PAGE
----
With a few days of good weather the team had a very productive time at one of our most northerly field sites, Straumsnutane.
This site is on the west side of an ice stream (a “river” of much faster flowing ice that drains ice from this part of the ice sheet), and so we want to see how the ice sheet level has changed in this dynamic area.
Read the full blog post on the MAGIC-DML website
The ice stream from the air – the cracks are crevasses that open up because of tension (pulling apart) in the ice as it moves. Photo: Jon Harbor
The same ice stream from the ground. Photo: Jon Harbor
Sarah sets up the GPS base station. Photo: Jon Harbor
Our camp. Photo: Jon Harbor
One tent is a meeting room, and the other is the bathroom. Photo: Jon Harbor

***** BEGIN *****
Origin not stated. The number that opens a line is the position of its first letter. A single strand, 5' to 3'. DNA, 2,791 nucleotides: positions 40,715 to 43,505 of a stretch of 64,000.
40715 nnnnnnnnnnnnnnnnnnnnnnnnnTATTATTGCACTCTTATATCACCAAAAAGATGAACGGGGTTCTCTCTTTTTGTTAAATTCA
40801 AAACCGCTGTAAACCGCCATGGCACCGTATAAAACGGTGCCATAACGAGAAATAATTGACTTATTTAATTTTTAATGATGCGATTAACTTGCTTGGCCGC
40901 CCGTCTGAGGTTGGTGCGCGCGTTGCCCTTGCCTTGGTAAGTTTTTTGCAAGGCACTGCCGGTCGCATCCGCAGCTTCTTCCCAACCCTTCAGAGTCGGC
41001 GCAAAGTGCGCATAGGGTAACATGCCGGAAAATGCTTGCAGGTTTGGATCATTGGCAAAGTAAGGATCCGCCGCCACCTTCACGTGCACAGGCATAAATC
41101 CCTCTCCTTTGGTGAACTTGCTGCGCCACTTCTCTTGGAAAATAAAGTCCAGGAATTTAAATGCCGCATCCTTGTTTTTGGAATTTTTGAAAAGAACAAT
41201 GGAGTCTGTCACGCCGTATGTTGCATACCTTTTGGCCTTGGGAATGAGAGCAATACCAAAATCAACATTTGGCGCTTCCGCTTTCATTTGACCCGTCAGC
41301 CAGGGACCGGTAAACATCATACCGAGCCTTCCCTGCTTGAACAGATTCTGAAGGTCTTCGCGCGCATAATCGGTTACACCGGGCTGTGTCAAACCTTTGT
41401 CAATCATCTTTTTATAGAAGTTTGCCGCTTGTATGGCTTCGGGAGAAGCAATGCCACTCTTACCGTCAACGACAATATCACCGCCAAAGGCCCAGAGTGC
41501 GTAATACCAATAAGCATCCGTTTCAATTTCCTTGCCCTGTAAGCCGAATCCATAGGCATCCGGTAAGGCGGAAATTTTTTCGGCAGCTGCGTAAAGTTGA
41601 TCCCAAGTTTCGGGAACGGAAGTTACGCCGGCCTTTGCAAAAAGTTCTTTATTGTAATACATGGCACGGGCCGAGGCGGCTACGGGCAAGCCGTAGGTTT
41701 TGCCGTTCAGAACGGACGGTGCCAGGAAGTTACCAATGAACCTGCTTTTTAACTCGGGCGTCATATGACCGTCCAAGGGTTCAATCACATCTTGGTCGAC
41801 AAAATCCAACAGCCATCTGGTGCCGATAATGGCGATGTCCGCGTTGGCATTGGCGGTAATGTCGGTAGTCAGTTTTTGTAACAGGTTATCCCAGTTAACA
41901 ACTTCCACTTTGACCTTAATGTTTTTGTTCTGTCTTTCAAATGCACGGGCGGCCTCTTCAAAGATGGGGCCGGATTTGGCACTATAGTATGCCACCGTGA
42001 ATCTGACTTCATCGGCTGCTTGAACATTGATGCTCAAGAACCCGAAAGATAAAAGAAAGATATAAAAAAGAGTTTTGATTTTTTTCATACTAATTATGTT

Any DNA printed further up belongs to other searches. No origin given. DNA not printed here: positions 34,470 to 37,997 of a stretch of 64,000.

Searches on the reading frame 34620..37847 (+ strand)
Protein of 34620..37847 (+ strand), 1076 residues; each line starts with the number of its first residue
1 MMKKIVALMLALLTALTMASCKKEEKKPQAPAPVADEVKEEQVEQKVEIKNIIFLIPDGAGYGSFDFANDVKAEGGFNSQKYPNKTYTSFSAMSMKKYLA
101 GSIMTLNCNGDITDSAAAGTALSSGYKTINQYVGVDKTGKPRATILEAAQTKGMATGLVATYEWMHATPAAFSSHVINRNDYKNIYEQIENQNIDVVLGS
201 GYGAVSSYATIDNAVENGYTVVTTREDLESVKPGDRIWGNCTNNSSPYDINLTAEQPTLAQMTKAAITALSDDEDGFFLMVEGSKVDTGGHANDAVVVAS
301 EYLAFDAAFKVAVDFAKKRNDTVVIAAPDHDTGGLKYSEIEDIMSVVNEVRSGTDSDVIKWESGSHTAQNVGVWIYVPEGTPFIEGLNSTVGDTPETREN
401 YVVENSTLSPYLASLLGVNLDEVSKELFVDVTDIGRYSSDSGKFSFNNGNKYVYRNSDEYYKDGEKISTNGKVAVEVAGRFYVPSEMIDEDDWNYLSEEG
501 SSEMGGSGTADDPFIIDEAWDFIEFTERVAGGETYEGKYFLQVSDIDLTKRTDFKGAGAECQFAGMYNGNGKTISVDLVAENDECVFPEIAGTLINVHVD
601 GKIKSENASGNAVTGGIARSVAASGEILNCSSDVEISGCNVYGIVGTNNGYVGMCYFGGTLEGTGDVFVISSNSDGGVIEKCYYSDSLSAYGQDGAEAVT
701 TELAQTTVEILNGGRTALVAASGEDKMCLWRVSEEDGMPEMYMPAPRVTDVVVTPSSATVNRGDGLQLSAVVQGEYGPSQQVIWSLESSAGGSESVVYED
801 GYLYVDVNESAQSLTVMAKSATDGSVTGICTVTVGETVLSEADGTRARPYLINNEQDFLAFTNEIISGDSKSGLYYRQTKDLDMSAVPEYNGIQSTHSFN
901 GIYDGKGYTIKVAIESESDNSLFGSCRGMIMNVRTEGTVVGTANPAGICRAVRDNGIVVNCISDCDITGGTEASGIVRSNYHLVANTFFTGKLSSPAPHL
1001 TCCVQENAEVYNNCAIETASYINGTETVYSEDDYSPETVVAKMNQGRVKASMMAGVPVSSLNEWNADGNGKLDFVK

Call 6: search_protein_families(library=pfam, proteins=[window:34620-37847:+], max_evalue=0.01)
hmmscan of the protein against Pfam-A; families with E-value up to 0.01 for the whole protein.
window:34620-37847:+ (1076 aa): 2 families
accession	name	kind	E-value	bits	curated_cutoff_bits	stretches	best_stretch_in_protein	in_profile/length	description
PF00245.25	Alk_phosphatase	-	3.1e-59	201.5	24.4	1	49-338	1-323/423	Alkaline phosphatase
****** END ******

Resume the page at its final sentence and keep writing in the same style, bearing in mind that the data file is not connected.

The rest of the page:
Much of our time is spent walking along ridges of rock that stick up from the ice. Photo: Jon Harbor
Looking for evidence of past times when the ice was thicker and flowed over the ridge (e.g., striations or erratics). Photo: Jon Harbor
We use a hand lens (a small magnifying glass) to check the rock carefully to see if it has the right minerals in it for the laboratory analyses we want to do on rock samples and take lots of notes. Photo: Jon Harbor
We are really happy when we find a large piece of quartz-rich material in the rock, as this makes for the very best samples! Photo: Jon Harbor